Me-ness, and the adult fallacy

Do you ever have one of those moments where, through the fog of stress and anxiety and frustration, you have a moment of clarity? A moment when you are so grateful for being yourself as opposed to someone else you just start crying? It’s such intense relief that you don’t know if you’re happy or sad. You can’t tell if it’s good or bad, and you don’t know what to do with the feeling. There’s nothing left but to be intoxicated by your own essence. And then, once the feeling passes, you go back to the stress. There is no respite, just more dealing with people.

Recently I’ve been thinking a lot about what it means to be an adult, and whether or not I can do it. Every so often, far more frequently than I would like, I end up in situations where I am cast suddenly into that relief of being myself. For a variety of different reasons that I won’t get into here I have recently found it necessary to put on my grown up face more often than not. Even my own bedroom isn’t safe from adulthood. I’ve had more conversations that required maturity, forethought, and responsibility in that room than anywhere else. Not the fun relationship conversations about future children and new living arrangements, not even conversations with my wonderful fiancé. No, the outside world is increasingly invading my personal space and childish ways.

Emails and Facebook messenger are ruining my immaturity. Maybe I should stop responding to things that are toxic to me in my bedroom, so that at least it can be a safe haven. Maybe someday I will have a communication blackout when I’m in there. But for now, I’m overwhelmed by the amount of things I have to think and talk about, and the only place I can relax fully is my room. This means that often I sit in bed and respond to stressors. I know, I know, that is NOT good. I’ll work on it, I promise. Maybe realizing that is a sign I’m a grown up. I know my mother would say so.

I hate how often that woman is right.

I always used to think that being an adult meant that I would know things and be sure of myself and not worry. Whenever I say that in my mother’s earshot she laughs at me. I used to think that being an adult meant remembering to do laundry before you run out of clean underwear, and always remembering to brush your teeth. Clearly, I would tell myself, because I’m terrible with the former and not super great at the latter, I couldn’t POSSIBLY be an adult. According to many people I think of as grown ups, however, this inability to consistently have clean underwear and teeth is a common problem. That alone makes me question much of my childhood. Anyway.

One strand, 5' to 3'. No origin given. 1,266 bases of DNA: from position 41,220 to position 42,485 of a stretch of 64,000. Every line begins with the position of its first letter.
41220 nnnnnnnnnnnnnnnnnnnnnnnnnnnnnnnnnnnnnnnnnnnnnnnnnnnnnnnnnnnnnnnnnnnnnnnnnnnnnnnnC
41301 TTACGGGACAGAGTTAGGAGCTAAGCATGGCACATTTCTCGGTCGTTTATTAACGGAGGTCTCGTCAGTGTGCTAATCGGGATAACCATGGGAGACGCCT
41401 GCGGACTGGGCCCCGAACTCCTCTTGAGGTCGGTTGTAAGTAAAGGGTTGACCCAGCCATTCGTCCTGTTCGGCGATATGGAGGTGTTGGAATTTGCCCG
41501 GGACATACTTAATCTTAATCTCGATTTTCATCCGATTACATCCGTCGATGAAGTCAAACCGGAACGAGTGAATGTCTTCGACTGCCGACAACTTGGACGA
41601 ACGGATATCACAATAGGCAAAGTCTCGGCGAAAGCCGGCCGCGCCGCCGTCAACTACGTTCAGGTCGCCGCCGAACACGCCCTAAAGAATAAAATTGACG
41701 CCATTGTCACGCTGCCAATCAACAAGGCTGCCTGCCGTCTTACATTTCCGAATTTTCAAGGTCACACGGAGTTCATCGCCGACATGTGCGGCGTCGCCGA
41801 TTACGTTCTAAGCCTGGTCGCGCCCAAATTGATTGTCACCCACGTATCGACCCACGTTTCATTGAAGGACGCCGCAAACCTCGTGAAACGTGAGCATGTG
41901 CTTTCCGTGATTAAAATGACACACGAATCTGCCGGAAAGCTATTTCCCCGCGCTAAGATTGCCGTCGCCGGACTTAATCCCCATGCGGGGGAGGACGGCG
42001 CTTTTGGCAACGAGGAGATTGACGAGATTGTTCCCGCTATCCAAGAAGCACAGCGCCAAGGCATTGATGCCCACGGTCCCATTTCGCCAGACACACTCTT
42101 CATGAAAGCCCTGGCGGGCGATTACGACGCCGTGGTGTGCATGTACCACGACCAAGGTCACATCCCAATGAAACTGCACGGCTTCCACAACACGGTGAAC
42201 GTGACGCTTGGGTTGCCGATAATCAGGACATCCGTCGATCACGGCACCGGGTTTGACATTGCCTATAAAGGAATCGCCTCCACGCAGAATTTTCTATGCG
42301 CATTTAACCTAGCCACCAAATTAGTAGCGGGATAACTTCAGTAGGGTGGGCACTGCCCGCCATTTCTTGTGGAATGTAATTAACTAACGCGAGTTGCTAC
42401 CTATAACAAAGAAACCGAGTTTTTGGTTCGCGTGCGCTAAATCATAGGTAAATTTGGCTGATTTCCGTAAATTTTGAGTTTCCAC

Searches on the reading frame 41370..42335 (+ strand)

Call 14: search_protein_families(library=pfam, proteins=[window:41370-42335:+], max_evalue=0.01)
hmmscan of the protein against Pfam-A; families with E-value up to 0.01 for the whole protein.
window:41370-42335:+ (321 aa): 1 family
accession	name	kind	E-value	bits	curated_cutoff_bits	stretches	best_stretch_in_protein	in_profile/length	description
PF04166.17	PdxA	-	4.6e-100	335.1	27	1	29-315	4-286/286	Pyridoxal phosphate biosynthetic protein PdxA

Being an adult sucks. There is no magic point where you pass from child to grown up. You just slowly start to have to do things to make sure you don’t die, don’t smell, don’t freeze. And you have to talk to people you dislike, and work with them, and not be passive aggressive toward them. Instead of saying “Look here, jerkface, you’re wrong. You’re being manipulative and whiney. You’re expecting us to bend over backwards for your paltry needs. Screw you and the ass you rode in on. No, I didn’t call you an ass, do you seriously not realize that that’s another word for donkey? So dumb,” you have to be polite and civil.

Apparently, being an adult doesn’t mean you have all the answers. It just means you know enough to realize that throwing a temper tantrum and yelling at people who deserve it won’t be productive as you want it to be, even if it is satisfying.

So tonight I am grateful. I’m grateful that I’m not a whiney dipshit who thinks the world revolves around them. I’m grateful that I can be reasonable, and that my sense of self worth has nothing to do with the people around me. I don’t need to tear other people down in order to feel happy and successful, and I can (usually) stop people around me from being that unkind to others. And to get what I want I don’t have to lie or manipulate.

Thank goodness for maturity. Thank goodness for self respect.

But adulthood can take a flying leap.

 

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